Symmetric Spinnaker Run Mode
When the wind is strong enough to lift the weight of the spinnaker up and away from the boat you’re switching into run mode. Spinnakers are designed with shape up top and an open foot, so in downwind mode, the wind can start its journey up top and escape out the bottom. With the top-down flow concept in mind, let’s explore our tools in run mode.
Pole angle: Experiment with moving the pole aft of the apparent-wind being perpendicular to the pole. The idea is to get it rotated to windward and away from the main’s wind shadow.
Pole height: Set the topping lift so the luff clews are parallel to the water. In this mode, the boat will be heeled to weather, so relative to the boat, this will mean the luff clew is higher than the leech clew, yet relative to the water, the clews are the same height off the water. Your go-to guide is to have the sail’s center vertical seam perpendicular to the horizon, independent of the amount of heel.
Sheet trim: Trim a little bit tighter than curl. The trimmer can ease to luff curl occasionally to make sure it’s in the right range, but ultimately the spinnaker should look symmetric. The challenge is to balance trimming hard enough to get the spinnaker clews spread to get projected area while still ensuring the foot is loose enough for air to escape. These two concepts are contrary to each other, so experimenting is necessary. Apparent wind angles don’t change as radically as they do in reach mode, and it’s not as important to keep it at the edge of curl, so the changes in trim are much more subtle. Lots of curl, a stretched foot, and lots of big sheet movements are all signs that something is wrong.
Heel angle: In run mode, we heel to windward so the spin hangs down vertically from the mast and therefore out from behind the main. It also can reduce wetted surface area. On most boats, I like it best when we heel enough to windward to create a little helm pressure. It’s about right when I have gentle weather helm and the masthead fly shows the main is only covering a small amount of the spinnaker’s upper leech.
Because the two modes have different setups and trims, recognizing when to be in true run mode versus when to use reaching mode to VMG down a run is not easy. The decision is made be by feel. On our boat, if we are in reach mode and the wind increases enough that I think we can transition to run mode, I bear off and ease the main. The team rolls the boat to windward while the trimmer raises the pole and shifts the spinnaker to windward out from behind the main. When in light run mode, if I feel stagnated wind on my neck and can sense the boat decelerating, I head up onto reach mode. If there’s a big enough wind change to warrant a transition to/from either mode, the pull on the sheet changes significantly, so our trimmer and I are often advocating switching modes at the same time.
Another excellent clue is the shape of the spinnaker. When fully supported with pressure, the spinnaker flies high, which is a sure sign to be in run mode. When sagging, it is time to go high onto VMG reach mode. If we can’t decide which mode, we default to reach mode because high and fast is not a disaster.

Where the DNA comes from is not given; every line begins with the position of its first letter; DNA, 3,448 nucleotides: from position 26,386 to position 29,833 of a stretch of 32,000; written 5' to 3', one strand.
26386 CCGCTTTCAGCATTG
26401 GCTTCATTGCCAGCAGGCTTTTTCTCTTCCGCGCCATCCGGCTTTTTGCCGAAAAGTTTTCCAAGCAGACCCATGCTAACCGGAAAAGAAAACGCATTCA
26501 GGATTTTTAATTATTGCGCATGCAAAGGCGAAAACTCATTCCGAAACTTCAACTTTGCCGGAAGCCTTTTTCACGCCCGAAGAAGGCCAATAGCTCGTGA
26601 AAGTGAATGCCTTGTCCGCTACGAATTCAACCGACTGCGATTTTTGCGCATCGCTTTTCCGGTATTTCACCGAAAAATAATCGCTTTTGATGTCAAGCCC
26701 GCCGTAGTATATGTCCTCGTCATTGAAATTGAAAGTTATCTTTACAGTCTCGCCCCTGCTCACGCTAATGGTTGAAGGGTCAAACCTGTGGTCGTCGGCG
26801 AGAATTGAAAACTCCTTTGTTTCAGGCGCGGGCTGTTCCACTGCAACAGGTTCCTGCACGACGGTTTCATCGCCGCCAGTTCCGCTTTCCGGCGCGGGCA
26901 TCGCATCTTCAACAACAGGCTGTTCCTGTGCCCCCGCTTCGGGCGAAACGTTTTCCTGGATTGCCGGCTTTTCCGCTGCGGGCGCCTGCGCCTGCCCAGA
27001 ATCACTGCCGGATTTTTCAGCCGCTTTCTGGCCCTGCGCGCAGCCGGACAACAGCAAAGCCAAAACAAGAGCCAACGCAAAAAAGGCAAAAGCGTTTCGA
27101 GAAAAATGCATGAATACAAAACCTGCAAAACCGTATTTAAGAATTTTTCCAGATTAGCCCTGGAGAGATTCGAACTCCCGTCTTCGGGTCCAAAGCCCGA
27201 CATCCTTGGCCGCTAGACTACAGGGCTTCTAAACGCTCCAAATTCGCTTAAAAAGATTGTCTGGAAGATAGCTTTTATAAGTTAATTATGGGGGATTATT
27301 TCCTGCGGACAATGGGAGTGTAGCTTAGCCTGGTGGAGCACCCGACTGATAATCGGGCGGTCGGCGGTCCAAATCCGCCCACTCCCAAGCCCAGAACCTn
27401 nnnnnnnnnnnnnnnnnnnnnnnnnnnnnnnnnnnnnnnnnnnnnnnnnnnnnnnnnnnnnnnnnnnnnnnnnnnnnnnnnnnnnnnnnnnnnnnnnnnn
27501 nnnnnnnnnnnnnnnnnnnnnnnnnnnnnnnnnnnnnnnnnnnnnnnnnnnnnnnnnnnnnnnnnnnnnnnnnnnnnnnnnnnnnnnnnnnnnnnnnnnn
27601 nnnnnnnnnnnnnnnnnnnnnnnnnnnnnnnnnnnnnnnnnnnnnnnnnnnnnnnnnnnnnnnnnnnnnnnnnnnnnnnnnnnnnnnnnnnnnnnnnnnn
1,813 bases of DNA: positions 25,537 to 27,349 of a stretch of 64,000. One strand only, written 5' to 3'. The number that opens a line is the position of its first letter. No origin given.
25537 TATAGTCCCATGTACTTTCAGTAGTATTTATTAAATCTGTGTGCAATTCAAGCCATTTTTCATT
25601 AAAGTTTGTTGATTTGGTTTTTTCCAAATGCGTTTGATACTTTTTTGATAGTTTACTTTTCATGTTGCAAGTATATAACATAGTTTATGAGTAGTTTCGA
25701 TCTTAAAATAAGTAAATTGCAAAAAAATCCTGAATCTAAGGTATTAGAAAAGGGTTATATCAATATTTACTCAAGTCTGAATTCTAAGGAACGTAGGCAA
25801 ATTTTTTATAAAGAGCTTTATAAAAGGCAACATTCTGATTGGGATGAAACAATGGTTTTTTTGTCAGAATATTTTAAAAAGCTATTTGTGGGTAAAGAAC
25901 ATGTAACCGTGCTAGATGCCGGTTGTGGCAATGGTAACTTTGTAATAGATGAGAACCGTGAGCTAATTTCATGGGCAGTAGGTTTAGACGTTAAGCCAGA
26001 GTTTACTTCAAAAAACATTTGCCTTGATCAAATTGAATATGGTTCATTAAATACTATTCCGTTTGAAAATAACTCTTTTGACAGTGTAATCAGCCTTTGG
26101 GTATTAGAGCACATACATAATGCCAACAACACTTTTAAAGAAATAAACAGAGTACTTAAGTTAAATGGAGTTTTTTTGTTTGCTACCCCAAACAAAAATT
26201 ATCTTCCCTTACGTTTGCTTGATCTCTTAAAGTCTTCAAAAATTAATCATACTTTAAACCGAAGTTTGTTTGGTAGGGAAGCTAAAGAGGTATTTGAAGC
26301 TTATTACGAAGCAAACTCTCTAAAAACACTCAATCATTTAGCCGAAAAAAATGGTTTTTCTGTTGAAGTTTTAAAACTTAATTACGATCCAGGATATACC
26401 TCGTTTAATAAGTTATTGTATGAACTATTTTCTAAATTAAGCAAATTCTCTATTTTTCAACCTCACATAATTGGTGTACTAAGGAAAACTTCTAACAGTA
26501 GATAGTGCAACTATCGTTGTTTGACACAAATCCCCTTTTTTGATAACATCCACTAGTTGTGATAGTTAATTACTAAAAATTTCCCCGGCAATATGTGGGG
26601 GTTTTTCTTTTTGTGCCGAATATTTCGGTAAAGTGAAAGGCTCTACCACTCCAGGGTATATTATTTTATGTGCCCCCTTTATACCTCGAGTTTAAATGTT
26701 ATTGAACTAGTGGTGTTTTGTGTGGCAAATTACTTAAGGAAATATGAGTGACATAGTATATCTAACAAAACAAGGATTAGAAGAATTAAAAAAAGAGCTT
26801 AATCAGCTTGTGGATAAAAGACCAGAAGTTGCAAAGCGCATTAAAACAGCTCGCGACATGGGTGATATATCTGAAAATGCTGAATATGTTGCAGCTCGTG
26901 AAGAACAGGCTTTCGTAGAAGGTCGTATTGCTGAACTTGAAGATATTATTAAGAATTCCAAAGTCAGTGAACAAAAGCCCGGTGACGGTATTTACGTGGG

I find the lighter the boat, the more radical the transition. A dinghy might be in the VMG reach downwind mode with the pole forward to the forestay, but just one more knot of pressure and downwind run mode pays. Keelboats, however, have a longer transition with the pole incrementally going aft over a significant range as the wind increases. The heavier the boat the windier it needs to be to get into the true top-to-bottom flow of run mode. These transitions need to be decisive and well choreographed with the team because the boat cannot get stuck between modes.
Symmetric Spinnaker Flow: Reach mode
Here’s what we see in the wind tunnel when the 3D sail is trimmed on a reach, with the apparent wind at approximately 90 degrees (viewed from the bottom of the sail plan).
1. Smoke source: A horizontal line of smoke flows across the main and spinnaker, about halfway up the mast.
2. Support to hold the 3D printed mainsail and spinnaker in place during tests.
3. Wind attaches to the spinnaker and splits, flowing along both sides of the spinnaker (green) and mainsail (blue).
4. Backside spinnaker flow: The wind attaches to the back of the spinnaker for about half the distance to the leech before it detaches.
5. Movement in the slot: On a reach, the wind flows across the face of the spinnaker, keeping flow attached all the way along the back of the main. Wind flows across the spinnaker, not downward from head to foot, as it does on a run.
6. Stagnation is the area where separation happens behind the spinnaker.
7. Note how the flow is turbulent for quite some distance to leeward and behind.
Run Mode Steering Technique
The driver is constantly experimenting with sailing as close to dead down wind as possible without loosing speed. If it’s marginally windy enough to be in run mode, slightly hotter angles need to be sailed, or the boat stalls. As the wind gets strong enough to be solidly into the downwind mode, angles can be almost “DDW.”
I look at my masthead fly to see if it the main is blocking the spin or not. If it is, I head up until the wind has a clear shot. My trimmer is usually barking, “Head up 5 degrees” anyway because what I see with my fly he feels as no pull on the sheet. Conversely, as the wind increases, the wind holds the spinnaker up better and we are able to shift it to windward away from the main and I can bear off, with my fly showing my main is not shadowing the spinnaker, and my trimmer says, “Down 5.”
Riley Schutt contributed to this story and conducted the wind-tunnel visualizations in the Cornell Fluid Dynamics Research Laboratories, where he is a PhD candidate of Professor Charles Williamson. Schutt has recently been a designer with Volvo Ocean Race and America’s Cup teams. Williamson is an avid Laser sailor.